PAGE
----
Web Design - Behind The Scenes 1
We recently took a trip to Armidale for a meeting with some potential web design clients. We travel regularly throughout the New England region. Moree, Glen Innes, Guyra, Uralla, Tenterfield. Some really nice country to drive through. The picture above is a driveway we passed in Armidale. Armidale really turns it on in Autumn.
You might have an idea about what a web designer does. I knew I had some pre-conceptions before I got into it. We have just past our 4th year running our our web design business in rural NSW, it is a lot different to what I thought.
Travel is a big part of it. Being a technology industry you would think we could do a lot over the Internet. We certainly can, I have worked with clients in interstate Australia, China, and America. Our communication and development of the website have all been via modern technologies.
For a lot of local clients we prefer face-to-face meetings. It helps our design. We get to understand our clients, their business, their customers and their needs. It helps to have a real yarn with them. See them in their place of work so we can understand their passion and uniqueness. What needs to be converyed in the website.
After this initial meeting, we revert to modern technology to communicate through the design process. But initially it is good to meet people.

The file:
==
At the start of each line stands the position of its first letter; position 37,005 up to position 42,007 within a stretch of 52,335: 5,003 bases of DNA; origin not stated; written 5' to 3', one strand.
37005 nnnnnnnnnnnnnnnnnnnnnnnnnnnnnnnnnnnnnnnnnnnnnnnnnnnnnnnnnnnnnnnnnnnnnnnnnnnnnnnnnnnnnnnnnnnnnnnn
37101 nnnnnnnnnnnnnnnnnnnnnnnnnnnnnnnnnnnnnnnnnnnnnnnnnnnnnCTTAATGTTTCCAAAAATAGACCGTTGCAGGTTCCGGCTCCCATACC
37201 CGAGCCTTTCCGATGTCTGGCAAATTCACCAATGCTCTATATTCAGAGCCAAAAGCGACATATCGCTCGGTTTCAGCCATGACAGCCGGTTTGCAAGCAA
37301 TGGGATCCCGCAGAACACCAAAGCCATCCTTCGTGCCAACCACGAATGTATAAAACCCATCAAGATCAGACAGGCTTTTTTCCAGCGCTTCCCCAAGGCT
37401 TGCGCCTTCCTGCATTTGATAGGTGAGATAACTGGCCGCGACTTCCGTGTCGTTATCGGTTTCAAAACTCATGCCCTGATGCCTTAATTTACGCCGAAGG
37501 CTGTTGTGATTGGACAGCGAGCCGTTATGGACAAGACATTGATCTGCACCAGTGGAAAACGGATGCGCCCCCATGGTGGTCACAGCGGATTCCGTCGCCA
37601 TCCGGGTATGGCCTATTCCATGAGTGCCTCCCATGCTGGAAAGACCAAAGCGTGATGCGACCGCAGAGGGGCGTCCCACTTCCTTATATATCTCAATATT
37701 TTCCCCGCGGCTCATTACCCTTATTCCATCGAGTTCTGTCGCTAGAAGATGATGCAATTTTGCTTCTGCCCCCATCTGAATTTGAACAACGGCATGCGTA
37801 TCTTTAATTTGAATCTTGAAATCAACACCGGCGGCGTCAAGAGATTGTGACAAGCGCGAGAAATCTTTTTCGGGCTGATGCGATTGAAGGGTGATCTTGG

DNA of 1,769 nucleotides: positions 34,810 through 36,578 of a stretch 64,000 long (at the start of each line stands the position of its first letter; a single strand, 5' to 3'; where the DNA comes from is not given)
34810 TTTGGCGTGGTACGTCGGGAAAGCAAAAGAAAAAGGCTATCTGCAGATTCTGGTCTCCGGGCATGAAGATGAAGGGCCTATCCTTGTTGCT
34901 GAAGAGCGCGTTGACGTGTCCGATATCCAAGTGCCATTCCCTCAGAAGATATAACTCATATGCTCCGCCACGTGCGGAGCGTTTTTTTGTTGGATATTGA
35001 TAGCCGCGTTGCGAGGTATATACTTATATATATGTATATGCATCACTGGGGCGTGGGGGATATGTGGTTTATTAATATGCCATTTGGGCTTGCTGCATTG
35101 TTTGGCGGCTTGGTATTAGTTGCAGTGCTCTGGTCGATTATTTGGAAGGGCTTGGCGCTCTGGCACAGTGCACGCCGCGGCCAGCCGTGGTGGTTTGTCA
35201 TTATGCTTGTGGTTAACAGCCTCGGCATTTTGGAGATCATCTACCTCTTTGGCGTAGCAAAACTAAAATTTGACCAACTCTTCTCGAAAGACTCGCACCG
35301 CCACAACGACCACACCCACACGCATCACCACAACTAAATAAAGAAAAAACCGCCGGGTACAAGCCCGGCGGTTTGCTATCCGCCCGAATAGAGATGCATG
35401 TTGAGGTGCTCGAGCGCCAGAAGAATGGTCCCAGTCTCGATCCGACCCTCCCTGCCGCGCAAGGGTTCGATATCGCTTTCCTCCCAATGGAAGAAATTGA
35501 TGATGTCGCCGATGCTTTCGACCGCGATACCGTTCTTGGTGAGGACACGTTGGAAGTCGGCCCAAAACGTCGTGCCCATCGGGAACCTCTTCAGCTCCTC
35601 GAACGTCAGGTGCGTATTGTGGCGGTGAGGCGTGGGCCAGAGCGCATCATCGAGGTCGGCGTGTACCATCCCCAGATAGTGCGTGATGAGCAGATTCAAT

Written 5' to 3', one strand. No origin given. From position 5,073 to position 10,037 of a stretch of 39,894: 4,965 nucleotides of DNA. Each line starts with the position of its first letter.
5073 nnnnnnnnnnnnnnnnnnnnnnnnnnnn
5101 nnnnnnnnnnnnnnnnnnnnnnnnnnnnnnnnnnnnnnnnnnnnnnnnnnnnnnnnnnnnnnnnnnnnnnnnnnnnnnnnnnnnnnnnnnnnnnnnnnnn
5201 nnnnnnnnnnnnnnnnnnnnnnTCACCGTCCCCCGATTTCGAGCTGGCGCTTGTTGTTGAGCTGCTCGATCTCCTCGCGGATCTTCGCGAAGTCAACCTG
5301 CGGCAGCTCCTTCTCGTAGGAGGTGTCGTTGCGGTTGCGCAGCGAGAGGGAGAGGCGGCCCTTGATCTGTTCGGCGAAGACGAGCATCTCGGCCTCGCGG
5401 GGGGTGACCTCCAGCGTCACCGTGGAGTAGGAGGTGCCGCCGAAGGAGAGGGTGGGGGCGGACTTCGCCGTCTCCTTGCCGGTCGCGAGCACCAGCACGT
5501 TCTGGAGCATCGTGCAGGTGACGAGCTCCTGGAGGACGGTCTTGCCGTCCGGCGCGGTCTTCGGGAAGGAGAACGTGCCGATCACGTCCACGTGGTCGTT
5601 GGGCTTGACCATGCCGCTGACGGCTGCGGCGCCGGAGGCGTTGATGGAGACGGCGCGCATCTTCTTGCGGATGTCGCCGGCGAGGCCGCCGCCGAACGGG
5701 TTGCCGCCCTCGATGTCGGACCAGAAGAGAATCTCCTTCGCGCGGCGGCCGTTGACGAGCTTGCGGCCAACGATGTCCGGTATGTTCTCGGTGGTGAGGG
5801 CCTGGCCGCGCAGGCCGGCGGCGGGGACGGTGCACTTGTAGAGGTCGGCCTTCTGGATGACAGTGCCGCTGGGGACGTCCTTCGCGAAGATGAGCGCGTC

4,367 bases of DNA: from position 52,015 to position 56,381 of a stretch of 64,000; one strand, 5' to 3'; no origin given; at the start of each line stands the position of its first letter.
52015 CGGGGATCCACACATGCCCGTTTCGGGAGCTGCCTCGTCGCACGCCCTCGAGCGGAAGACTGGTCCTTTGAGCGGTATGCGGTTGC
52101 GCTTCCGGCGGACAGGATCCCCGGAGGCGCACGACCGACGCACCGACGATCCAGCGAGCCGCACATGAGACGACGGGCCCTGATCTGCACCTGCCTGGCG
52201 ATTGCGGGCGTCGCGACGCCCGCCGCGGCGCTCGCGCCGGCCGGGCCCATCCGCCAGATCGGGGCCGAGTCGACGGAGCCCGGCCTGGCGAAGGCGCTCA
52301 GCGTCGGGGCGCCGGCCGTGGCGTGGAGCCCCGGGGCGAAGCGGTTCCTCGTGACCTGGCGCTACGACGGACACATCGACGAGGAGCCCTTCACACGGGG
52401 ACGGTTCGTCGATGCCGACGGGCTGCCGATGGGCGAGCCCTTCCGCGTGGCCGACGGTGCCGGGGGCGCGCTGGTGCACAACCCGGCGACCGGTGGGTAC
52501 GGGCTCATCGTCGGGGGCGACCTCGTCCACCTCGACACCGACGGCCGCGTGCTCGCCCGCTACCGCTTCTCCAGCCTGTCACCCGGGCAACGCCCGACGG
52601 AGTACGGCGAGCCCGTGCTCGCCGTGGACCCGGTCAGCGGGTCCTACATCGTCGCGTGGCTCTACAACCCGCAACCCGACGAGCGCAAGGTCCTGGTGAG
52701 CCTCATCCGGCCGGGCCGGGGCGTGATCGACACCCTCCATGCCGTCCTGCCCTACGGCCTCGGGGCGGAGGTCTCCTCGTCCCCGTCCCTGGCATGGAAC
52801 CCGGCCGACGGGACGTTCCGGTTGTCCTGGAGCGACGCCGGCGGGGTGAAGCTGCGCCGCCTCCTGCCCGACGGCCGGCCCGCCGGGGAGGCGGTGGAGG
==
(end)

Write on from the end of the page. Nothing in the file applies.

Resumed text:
In our Armidale trip we got to meet a Saddler, with a passion and knowledge for farm sustainability and soils. A family run caravan park where the second generation was doing a revamp of their website. We also caught up with an existing client, a coffee roaster, that wanted to take advantage of changes in the web since last we built their website.
Days like this can be long hours in the car, and a lot of listening and drawing out requirements. But it is a beautiful place to drive and you get to hear some great stories. Sometimes my family have time to travel with me, which makes for a great day.
So travelling, talking and listening to people are a large component of the web design industry. Especially in rural NSW.